I crave a CNC mill for trace-isolation milling prototype PC boards and I haven’t managed to get my CupCake filament deposition machine calibrated so I can use it. (Build platform leveling and filament feed are my current showstoppers. I’ll get back to it.)
I knew that someone had proposed mounting a Dremel in place of the CupCake’s extruder and that MaskedRetriever had modeled a mounting bracket; but curiously, I haven’t heard any more about using the CupCake for milling. Surely someone has done it; I just haven’t run across it.
Last night while I was asleep, the facts and the immediacy of the situation came together: EAGLE can output trace-isolation g-code and ReplicatorG reads g-code and drives the CupCake. Really??? PCB trace-isolation milling is that simple???
Yes. Yes it is.
I have plenty of sample PCB layouts I could use for testing and I knew exporting trace-isolation g-code from EAGLE required a User Language Program (ULP) but couldn’t remember the details. It turns out to be the marvelous PCB-GCode written by John Johnson, which is a free download from CadSoft’s user-contributed ULP page. Don’t be distracted by pcb-gcode-wizard; it’s a viewer you can use after running PCB-Gcode.
As noted in a forum post, if you have multiple directories in your ULP search path, PCB-Gcode only finds its supporting files in the first directory listed. Be sure to unzip it to the application ULP directory (not my first choice, as it’s overwritten every time a new EAGLE version is installed) or list your private ULP directory first (not my first choice, as that leads to a long directory-clicking experience every time you want to run an EAGLE-supplied ULP).
You begin by telling PCB-GCode a little about your milling machine, including positions and feed rates (and that ReplicatorG wants dimensions in mm). Once configured, running PCB-GCode is almost anticlimactic. It flashes some things on and off in your board layout while it figures toolpaths, then drops several
*.nc g-code files in your directory. ReplicatorG really likes g-code files to be named
*.gcode, so I copied the top-side file accordingly.
Testing with a Pen
To be sure PCB-GCode’s output was compatible with ReplicatorG, I first loaded the resulting g-code file and ran the CupCake with the extruder still mounted, far above the build platform. It appeared to be moving the platform appropriately.
Next I wanted to test that the orientation and scale were as I expected, and for that I needed a bit more permanent record of the movements of the machine. I used the extruder’s dino mounts to mark four hole positions on a stick, drilled another hole for a pen, mounted it on the Z stage, and had a $0 version of the $85 Unicorn pen plotter.
I attached a spare acrylic base plate from my heated build platform to the Y stage with double-stick foam, covered it with a cutout from a cereal box, and taped paper to that.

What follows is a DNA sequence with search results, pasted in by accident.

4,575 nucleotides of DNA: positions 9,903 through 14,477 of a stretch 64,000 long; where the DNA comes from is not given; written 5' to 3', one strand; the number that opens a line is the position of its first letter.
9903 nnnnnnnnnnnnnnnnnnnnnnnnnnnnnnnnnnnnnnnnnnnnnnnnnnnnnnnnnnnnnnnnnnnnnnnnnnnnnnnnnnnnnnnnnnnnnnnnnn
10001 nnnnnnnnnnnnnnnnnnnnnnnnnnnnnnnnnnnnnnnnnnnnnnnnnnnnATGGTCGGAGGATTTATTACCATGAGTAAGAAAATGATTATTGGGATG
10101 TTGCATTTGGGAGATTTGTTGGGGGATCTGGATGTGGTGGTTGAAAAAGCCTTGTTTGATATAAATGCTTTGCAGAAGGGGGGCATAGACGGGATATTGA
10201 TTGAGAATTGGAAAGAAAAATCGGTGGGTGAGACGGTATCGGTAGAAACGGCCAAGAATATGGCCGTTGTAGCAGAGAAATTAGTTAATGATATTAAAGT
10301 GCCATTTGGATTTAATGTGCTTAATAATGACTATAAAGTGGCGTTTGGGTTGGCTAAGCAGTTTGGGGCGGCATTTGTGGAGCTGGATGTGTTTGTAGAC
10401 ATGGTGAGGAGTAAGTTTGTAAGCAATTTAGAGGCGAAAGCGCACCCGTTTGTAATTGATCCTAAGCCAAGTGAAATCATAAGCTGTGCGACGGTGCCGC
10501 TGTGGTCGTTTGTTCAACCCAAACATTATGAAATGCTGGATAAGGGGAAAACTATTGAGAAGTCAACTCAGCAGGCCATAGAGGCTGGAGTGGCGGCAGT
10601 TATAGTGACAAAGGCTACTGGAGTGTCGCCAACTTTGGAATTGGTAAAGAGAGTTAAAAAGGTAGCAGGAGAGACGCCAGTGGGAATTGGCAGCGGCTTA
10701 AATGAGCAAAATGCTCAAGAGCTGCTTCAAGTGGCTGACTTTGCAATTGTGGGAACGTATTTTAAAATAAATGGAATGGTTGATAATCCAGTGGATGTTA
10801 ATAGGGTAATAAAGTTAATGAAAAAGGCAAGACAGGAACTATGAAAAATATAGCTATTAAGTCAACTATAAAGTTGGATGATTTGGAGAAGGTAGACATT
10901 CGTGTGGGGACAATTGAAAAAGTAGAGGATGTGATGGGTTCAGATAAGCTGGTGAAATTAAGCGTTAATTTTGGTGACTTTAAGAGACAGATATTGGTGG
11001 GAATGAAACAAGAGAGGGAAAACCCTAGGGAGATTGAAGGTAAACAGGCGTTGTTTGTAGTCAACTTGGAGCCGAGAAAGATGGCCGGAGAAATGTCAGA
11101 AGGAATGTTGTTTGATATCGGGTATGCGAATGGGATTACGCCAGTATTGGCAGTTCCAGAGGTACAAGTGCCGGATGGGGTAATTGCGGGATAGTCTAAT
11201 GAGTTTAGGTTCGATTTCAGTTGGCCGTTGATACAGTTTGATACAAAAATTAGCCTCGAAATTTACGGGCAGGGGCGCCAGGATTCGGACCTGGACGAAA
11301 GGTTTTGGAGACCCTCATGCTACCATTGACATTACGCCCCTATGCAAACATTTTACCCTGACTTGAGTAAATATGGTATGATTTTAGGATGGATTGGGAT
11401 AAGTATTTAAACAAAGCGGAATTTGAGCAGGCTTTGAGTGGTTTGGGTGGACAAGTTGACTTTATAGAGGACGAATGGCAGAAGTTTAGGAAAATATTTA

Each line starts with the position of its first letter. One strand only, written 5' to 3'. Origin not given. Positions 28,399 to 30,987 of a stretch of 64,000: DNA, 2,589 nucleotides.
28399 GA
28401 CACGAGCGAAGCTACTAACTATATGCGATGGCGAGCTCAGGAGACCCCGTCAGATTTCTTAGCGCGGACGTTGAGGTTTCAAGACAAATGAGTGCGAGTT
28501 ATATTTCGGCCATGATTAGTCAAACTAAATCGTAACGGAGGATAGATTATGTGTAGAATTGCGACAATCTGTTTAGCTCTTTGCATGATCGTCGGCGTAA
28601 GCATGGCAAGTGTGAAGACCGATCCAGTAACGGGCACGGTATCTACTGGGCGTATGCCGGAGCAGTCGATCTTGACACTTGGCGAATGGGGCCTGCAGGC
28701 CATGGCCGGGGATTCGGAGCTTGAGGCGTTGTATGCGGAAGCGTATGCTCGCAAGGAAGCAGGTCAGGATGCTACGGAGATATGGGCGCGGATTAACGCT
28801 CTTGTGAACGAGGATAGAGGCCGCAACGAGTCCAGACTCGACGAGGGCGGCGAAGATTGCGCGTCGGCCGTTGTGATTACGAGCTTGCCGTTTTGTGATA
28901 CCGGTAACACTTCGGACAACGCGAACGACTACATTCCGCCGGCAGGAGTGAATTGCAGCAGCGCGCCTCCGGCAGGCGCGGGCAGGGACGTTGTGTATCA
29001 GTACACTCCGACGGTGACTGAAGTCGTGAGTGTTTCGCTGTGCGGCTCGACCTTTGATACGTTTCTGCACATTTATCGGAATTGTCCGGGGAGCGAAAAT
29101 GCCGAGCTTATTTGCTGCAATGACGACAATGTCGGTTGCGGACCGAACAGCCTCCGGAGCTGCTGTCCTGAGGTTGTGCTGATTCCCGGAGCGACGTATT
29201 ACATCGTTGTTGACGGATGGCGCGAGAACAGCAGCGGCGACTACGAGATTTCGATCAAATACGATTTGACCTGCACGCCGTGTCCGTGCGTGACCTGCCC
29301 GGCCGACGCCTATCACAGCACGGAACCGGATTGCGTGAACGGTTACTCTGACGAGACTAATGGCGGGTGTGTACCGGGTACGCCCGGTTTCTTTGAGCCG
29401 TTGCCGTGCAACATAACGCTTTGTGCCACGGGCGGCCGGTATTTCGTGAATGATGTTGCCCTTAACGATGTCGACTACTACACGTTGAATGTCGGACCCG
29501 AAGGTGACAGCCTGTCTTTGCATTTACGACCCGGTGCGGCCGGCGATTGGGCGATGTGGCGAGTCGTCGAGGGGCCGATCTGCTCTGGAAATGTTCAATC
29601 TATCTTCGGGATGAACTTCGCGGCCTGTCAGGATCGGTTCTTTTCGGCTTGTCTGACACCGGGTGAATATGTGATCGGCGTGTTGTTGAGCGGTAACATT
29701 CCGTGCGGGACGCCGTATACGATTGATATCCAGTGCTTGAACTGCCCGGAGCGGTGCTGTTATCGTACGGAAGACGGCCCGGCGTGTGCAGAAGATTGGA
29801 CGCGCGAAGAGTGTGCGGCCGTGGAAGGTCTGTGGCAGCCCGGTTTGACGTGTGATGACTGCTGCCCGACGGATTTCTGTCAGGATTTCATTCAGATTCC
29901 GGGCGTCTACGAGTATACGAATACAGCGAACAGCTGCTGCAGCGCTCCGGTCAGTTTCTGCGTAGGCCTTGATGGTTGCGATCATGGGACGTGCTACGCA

As shown above, EAGLE → CupCake pen plotter worked great! Orientation and scale were as expected on the first try; and I got to see the multi-pass isolation milling, which should ease some of my troubles with solder bridging over milled gaps.
For my milling attempt, I turned to the Handy Grinder (tastes like real octopus!) that I bought a loooong time ago with the intent of building a CNC drill/mill. The advantage it offers over a Dremel is that it’s nearly cylindrical — and almost exactly 1.75″ diameter — so instead of making a fancy mount, I used a hole saw to cut a recess in the side of another stick, lined the recess with a couple of strips of adhesive foam, and held the tool in place with zip ties.
Sure, it’s eccentric in the Z stage’s extruder hole; but with no homing system, I’m eyeballing the starting position anyway. Frankly, the tool doesn’t even need to be perfectly vertical — as long as the point of the milling bit is the first thing to contact the work surface, it’ll do the job.
Well, it would do the job if it were up to the job. Unfortunately, the Dremel bit isn’t the right shape for milling copper, as you can see by the ferocious blows (er, gentle scratches) it dealt the PCB; and the Handy Grinder collet’s runout is tremendous, as you can see by the mill marks that double back on themselves as the collet bent along with the PCB movement. Nope, this combination is not going to work.
That’s a whole lotta collet and not nearly enough bearing. That’s also a pseudo end mill that I tried after the V-grooving bit, with no better results.
And I was so close!
Looks like I need to go shopping for a new spindle and for a proper milling bit. Suggestions welcome, even if the right tool has a complex profile so I can’t simply use a hole saw to make a mounting system out of a stick.
I do think the method is viable. My Z stage is an early enough model that it can lift right off the nuts on the threaded rods; but I can add retaining plates if the right spindle and bit need more downward pressure than their own weight.